And from this passage, we cannot but remark,

(1) That the most effectual preaching is what sets before people most of the goodness of God.


4. the goodness of God leadeth thee to repentance—that is, is designed and adapted to do so. Here he taxeth such as thought God approved of their persons and courses, at least that he would not regard or punish their evil actions, because he had hitherto forborne them, and heaped up abundance of worldly blessings upon them, as he did upon the Romans especially, above other people. It is common for men to grow secure, and promise themselves impunity, when God forbears them, and gives them outward prosperity: see Psalm 50:21 55:19 Ecclesiastes 8:11 Hosea 12:8.

Despisest thou? the word signifies, to think amiss; he despiseth the goodness of God, who thinks otherwise of it than he should, that it is extended to him for other ends than it is: or, to despise the goodness of God, is, to turn it into wantonness.

The riches of his goodness; i.e. The abundance of his goodness: see Romans 9:23 Ephesians 1:7,18 2:4,7 3:8.

Forbearance and long-suffering; God’s long-suffering is a further degree of his forebearance: the Scripture speaks much of this attribute of God, and of his abounding therein, Exodus 34:6 Numbers 14:11,18 Psa 86:15 Matthew 23:37 Romans 9:22 1 Timothy 1:16 1 Peter 3:20.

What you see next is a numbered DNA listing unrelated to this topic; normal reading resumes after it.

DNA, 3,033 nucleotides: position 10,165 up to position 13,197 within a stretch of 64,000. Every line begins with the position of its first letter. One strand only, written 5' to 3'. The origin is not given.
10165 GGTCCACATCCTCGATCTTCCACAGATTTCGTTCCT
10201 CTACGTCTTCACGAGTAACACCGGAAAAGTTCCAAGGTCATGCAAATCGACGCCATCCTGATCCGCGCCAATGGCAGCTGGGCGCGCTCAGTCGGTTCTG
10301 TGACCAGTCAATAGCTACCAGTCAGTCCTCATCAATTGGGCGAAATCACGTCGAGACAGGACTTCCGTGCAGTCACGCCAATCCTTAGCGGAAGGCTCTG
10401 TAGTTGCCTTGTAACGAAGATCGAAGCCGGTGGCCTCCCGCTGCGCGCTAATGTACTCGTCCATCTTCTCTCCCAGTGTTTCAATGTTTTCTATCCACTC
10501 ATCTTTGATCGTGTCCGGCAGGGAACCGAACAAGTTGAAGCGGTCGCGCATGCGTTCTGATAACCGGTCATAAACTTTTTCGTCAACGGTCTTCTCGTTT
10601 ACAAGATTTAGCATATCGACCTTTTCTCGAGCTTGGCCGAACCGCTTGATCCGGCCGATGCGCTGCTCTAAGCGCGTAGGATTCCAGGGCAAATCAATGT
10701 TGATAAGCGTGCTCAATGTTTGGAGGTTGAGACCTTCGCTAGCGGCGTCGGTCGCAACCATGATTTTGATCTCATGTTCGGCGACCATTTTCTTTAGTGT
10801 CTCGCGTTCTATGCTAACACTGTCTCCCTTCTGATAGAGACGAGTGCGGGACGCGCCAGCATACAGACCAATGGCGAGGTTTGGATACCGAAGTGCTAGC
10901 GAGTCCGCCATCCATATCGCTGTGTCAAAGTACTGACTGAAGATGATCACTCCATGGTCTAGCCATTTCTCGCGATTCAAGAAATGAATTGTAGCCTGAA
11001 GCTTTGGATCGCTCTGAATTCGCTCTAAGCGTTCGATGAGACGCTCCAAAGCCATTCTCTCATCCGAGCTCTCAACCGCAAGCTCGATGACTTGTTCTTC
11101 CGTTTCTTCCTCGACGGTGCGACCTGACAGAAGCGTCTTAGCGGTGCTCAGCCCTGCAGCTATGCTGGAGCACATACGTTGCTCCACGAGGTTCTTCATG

The goodness of God leadeth thee to repentance; that is one great end of God’s goodness and forbearance; see Hosea 11:4 2 Peter 3:9. God’s goodness is abused when it is not used and improved to this end.

Or despisest thou the riches of his goodness,.... The apostle anticipates an objection against what he had said, taken from the prosperity of these persons; who might conclude from thence, that they were not so wicked as he had represented them; and that they should escape the judgment of God, otherwise they would have been punished by God in this life, and not have prospered as they did; which objection is removed by observing, that it was not their innocence, but "the riches of" divine "goodness, and longsuffering and forbearance", which were the causes of their prosperity: by "the riches of God's goodness", are not meant the riches of his special, spiritual, and eternal goodness, which his own people are only partakers of: but the general riches of his temporal and providential goodness, which the men of the world have commonly the greatest share of; they have it in great plenty, which is signified by "riches": and by his "longsuffering and forbearance" are designed, not his forbearance of his chosen ones and his longsuffering to them, which issue in their salvation; but his forbearance of sinners, and longsuffering towards them, in not as yet pouring down his wrath and displeasure on them; all which are "despised" by them; the riches of his goodness, when he is not glorified for his providential mercies, and in them, and when these are abused to the lusts of men. The

forbearance of God is despised, when men on account of it harden themselves in sin; and his

longsuffering, when they deny his concern in Providence, or a future judgment, and promise themselves impunity. Moreover, the apostle obviates the above objection by asserting that God's end in his goodness, forbearance, and longsuffering, was not to testify to their innocence, as they imagined, but to lead them to repentance, of which they were ignorant;